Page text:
JEAIL > Volume 10(1); 2017 > Student Contribution
Research Paper
Published online: May 30, 2017

Transboundary Haze Pollution in Southeast Asia: The Effectiveness of Three Forms of International Legal Solutions

Kexian Ng
67 Jalan Songket, S'537438, Singapore Corresponding Author:

ⓒ Copyright YIJUN Institute of International Law
This is an Open Access article distributed under the terms of the Creative Commons Attribution Non-Commercial License ( which permits unrestricted non- commercial use, distribution, and reproduction in any medium, provided the original work is properly cited.


Every September and October, entities in the palm oil and timber industries in Indonesia conduct slash-and-burn activities over peat land, causing transboundary 'haze' pollution. This paper analyzes the effectiveness of various legal solutions to tackle the transboundary haze pollution. There are mainly three forms of international law, customary international law, the ASEAN Agreement on Transboundary Haze 2002 and Singapore's extraterritorial Transboundary Haze Pollution Act 2014. Their effectiveness will be measured by Indonesia's increasing willingness to take domestic enforcement measures. This paper argues that the ASEAN Agreement is the primary instrument despite its lack of sanctions as it is neutral, non-confrontational and consistent with the 'ASEAN way.' The Singapore Act plays a complementary role, yet its invocation may strain relations between Singapore and Indonesia. Ultimately, the three forms of international law serve as a normative and facilitative source in nudging Indonesia to take more stringent domestic enforcement measures.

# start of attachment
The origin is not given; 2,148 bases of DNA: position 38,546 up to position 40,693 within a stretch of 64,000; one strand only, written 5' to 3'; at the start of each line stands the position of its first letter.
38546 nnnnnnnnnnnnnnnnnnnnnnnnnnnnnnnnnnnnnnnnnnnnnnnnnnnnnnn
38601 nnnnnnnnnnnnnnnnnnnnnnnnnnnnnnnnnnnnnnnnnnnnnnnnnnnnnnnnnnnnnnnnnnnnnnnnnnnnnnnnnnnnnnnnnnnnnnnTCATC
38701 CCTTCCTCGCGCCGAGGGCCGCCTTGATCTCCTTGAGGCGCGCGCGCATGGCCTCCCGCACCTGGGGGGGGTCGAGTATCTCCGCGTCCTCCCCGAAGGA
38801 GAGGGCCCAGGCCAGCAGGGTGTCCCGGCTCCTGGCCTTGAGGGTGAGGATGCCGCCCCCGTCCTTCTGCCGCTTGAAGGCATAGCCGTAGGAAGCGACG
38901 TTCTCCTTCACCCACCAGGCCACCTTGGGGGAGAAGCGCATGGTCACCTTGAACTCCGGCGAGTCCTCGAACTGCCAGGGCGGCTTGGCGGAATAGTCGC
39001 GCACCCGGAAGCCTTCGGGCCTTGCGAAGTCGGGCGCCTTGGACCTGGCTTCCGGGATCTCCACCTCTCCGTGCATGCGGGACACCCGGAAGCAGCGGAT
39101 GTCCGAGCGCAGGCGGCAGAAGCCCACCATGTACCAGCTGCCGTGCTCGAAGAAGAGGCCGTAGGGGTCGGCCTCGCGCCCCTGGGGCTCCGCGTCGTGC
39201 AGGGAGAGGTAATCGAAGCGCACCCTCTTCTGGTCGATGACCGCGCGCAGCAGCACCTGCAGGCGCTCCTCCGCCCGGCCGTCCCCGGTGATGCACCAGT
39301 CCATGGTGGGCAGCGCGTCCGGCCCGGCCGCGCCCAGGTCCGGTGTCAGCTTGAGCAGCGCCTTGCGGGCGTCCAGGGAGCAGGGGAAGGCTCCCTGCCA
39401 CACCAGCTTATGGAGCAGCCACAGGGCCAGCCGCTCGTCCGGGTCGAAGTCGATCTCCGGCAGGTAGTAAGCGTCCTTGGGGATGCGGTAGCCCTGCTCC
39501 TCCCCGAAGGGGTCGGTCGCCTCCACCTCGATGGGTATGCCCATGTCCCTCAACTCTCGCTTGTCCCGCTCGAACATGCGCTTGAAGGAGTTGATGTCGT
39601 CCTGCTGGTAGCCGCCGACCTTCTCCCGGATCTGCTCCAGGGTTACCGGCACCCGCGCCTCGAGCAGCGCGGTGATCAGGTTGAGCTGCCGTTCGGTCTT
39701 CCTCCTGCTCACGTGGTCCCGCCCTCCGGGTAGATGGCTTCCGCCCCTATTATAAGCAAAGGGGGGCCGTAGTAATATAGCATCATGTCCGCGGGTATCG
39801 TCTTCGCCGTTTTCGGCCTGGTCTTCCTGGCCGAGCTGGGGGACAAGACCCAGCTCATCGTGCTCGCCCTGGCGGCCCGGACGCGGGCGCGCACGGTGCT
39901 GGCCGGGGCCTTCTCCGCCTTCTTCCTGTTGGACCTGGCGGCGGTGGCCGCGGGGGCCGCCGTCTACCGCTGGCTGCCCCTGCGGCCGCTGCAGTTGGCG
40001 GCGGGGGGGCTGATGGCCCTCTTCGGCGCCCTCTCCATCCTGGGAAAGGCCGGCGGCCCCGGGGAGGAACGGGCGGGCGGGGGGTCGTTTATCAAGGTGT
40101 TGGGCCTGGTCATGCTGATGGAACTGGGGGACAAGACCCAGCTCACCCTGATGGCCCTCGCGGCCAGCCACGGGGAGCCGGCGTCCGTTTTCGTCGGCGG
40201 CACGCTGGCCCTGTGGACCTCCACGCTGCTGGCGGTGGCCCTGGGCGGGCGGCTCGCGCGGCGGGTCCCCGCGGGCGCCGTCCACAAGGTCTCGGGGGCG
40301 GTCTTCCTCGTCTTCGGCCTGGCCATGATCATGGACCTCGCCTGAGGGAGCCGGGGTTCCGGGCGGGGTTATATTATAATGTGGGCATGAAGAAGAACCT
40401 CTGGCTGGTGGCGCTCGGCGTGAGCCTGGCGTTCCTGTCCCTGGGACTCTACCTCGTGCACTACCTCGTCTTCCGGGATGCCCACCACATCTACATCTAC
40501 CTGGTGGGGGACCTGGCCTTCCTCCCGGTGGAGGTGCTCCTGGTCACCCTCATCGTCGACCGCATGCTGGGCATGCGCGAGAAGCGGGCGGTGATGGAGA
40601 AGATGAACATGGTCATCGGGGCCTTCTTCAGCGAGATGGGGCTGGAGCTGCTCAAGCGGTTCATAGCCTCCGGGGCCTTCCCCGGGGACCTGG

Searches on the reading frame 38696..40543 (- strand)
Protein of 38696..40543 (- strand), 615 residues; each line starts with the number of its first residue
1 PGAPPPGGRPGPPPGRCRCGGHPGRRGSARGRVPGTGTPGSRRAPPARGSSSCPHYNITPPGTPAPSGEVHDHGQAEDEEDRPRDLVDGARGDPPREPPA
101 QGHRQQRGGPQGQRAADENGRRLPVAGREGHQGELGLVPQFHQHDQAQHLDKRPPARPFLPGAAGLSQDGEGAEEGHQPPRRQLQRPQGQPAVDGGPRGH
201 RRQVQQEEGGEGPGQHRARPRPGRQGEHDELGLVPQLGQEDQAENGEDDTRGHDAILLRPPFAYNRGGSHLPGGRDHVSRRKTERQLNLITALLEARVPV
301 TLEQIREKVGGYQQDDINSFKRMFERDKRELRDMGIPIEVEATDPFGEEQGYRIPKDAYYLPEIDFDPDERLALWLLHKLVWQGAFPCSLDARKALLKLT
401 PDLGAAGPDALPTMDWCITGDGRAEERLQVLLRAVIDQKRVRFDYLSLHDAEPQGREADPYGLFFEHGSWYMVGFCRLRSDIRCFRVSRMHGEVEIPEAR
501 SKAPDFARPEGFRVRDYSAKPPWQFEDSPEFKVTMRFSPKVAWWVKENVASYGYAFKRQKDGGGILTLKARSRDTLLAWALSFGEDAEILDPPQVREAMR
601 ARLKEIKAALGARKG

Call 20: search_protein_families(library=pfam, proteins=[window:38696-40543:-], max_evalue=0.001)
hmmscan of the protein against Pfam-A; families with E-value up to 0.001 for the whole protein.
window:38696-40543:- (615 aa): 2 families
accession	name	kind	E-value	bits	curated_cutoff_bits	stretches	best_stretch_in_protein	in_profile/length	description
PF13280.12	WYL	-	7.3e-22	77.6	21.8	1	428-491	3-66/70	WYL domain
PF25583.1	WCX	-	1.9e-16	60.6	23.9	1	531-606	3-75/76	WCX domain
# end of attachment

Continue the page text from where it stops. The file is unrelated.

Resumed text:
Keywords : International Environmental Law, Transboundary Air Pollution, Southeast Asia, Haze, Singapore, Indonesia, ASEAN

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